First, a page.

The vaccines that bring hope to the children of Africa
This year's Sport Relief will help to fund a £5m immunisation programme
Friday 23 March 2012
At first light mothers gather outside dozens of small health clinics in one of Nairobi's teeming slums. They emerge from thousands of homes made of rusted metal sheets and sodden cardboard, and wait next to rivers of sewage and waste where goats forage for breakfast.
Each mother carries a small infant on her hip, or in a makeshift sling across her back. They are queuing up for the life-saving vaccines for their children that many of us take for granted.
Across Africa, preventable diseases are still claiming the lives of children in their hundreds of thousands each year. "These clinics are busy every day, every session – mothers with children are lining up all morning and in the afternoon," said Josephine Odanga, an emergency health officer with Unicef in Kenya.
"The highest infant mortality rates are in high-density areas, and in remote areas where care-givers have to travel long distances to reach some communities. We need to do more to get health services to them."
In Kenya alone, 1.5 million children are being targeted for these essential vaccinations. "We need to protect against a huge range, from TB to measles, diphtheria, whooping cough, Hepatitis B, meningococcal, many others," she said.
Far from bustling Nairobi, on the other side of the continent in a remote, clinic in Sierra Leone, tiny two-and-a half-year-old Abdul was close to death when he and his mother, Aisha got there. "He's been sick for four days," Aisha said. "He had diarrhoea and he kept getting weaker. He lost his appetite and stopped playing. Whatever he ate, he threw up. I just didn't know what to do."
She thought she was going to lose him. "He's my only child," said the single mother, who ekes out a living washing for her neighbours after her husband left her when she was two months pregnant. But Abdul was one of the lucky ones; within an hour with the right treatment he was sitting up and asking for food.
Each year, around 2 million children die from vaccine-preventable diseases, mainly in developing nations. Sierra Leone is one of the world's poorest countries. For every 1,000 children born there, 140 do not live until their fifth birthday (in Kenya the number is 94). As in Abdul's case, many of the illnesses that kill these children are avoidable, such as diarrhoea and pneumonia.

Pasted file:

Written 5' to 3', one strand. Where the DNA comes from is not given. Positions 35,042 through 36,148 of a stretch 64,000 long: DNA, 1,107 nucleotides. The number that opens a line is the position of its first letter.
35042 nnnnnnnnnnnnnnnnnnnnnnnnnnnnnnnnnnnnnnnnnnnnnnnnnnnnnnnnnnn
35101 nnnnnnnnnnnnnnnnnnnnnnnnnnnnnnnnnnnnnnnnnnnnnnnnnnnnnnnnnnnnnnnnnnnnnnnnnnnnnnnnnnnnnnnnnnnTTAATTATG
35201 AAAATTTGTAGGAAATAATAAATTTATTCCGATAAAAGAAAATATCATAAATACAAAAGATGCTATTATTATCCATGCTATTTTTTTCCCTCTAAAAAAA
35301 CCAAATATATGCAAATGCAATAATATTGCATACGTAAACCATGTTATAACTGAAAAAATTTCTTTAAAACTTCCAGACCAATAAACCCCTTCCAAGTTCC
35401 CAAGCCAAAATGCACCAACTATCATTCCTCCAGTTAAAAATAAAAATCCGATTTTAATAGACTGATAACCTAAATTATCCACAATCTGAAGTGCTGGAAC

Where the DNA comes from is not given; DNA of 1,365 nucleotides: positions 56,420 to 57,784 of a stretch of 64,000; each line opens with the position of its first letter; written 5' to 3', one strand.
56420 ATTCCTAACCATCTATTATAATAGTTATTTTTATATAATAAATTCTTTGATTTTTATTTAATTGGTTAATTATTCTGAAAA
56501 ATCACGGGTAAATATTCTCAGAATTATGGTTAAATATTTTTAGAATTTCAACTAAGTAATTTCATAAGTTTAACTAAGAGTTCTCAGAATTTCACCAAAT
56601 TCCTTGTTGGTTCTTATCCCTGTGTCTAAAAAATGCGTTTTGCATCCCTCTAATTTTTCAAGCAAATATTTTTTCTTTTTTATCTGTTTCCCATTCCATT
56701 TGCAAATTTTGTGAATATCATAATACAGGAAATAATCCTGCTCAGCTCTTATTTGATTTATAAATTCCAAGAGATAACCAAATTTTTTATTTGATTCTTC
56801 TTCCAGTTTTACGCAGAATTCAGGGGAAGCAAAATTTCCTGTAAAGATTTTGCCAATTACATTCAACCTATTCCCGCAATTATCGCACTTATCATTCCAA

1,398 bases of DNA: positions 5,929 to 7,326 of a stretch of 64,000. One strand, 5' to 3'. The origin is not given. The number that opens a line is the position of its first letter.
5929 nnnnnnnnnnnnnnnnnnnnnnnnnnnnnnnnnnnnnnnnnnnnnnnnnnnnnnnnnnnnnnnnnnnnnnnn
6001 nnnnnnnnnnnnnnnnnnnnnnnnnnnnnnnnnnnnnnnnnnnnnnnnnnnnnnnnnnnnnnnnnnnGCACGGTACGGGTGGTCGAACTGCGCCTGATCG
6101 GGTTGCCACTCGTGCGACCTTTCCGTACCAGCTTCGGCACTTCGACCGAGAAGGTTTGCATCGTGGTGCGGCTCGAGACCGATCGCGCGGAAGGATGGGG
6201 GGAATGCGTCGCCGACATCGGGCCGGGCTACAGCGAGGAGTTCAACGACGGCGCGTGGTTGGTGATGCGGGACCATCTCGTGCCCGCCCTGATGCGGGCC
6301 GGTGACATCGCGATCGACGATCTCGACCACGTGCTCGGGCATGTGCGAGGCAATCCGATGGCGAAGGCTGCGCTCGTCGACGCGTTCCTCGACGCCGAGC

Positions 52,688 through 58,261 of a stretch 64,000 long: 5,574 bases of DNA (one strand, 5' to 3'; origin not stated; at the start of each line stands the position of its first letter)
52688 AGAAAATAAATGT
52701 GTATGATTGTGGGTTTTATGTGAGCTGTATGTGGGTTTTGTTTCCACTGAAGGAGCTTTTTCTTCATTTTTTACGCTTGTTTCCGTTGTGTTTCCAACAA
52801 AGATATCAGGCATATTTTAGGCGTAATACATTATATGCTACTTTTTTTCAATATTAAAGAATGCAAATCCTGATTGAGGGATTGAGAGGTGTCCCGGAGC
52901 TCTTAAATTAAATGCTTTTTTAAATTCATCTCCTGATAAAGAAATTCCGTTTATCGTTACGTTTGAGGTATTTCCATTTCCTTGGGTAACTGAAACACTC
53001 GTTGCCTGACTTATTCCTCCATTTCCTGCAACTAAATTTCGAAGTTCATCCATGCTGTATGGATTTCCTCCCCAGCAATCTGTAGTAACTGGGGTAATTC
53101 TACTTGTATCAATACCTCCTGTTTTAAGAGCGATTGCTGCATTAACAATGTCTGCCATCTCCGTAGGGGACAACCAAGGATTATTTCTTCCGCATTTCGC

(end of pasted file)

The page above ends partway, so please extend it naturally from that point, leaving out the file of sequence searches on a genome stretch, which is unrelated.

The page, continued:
"Diarrhoea cases here are a common, common condition," said Mohamed Tarawally, the community health officer at Abdul's clinic. "Sometimes, before the parents get here, the child dies on the way."
Sierra Leone has applied to the Gavi Alliance, a public-private international health partnership, for a vaccine that will protect children against rotavirus, the leading cause of severe infant diarrhoea. Rotavirus-related diarrhoea kills more than half-a-million children every year. "The rotavirus vaccine would be perfect if it is introduced in our country," said Mr Tarawally.
Every year, more than 2.5 million lives are saved and countless illnesses prevented because of vaccines. Comic Relief is working closely with the Gavi Alliance to support its immunisation programmes, funding pentavalent, rotavirus and pneumococcal vaccines.
Pneumococcal disease is the leading cause of deadly pneumonia, which is responsible for close to one in five child deaths – about 750,000 die in Africa from the disease each year.
In 2011, Kenya introduced the pneumococcal vaccine (PCV10) with the support of the Gavi Alliance. Providing pneumococcal vaccines in 40 low- income countries such as Kenya will save up to 7 million lives by 2030, according to Gavi. The alliance said if it is fully funded it can accelerate access to new vaccines that will save a further four million lives by 2015.
Comic Relief hopes to raise at least £2.5m towards children's vaccines from this year's Sport Relief campaign, and this contribution will be matched by the Bill & Melinda Gates Foundation, making a total donation of £5m to the Gavi Alliance to fund their immunisation work in Africa. According to Gavi, £5 could pay for a vaccine that will protect a child against five deadly diseases.
Immunisation is one of the most cost-effective health investments. It has eradicated smallpox, reduced the global incidence of polio by 99 per cent, and decreased many other causes of illness and death. More children than ever before are being reached with immunisation. In 2009, an estimated 107 million children under the age of one were vaccinated with three doses of diphtheria-tetanus-pertussis (DTP3) vaccine.
In the Gavi Alliance's first decade, 288 million children have been immunised against life-threatening diseases, and more than five million future deaths have been prevented.
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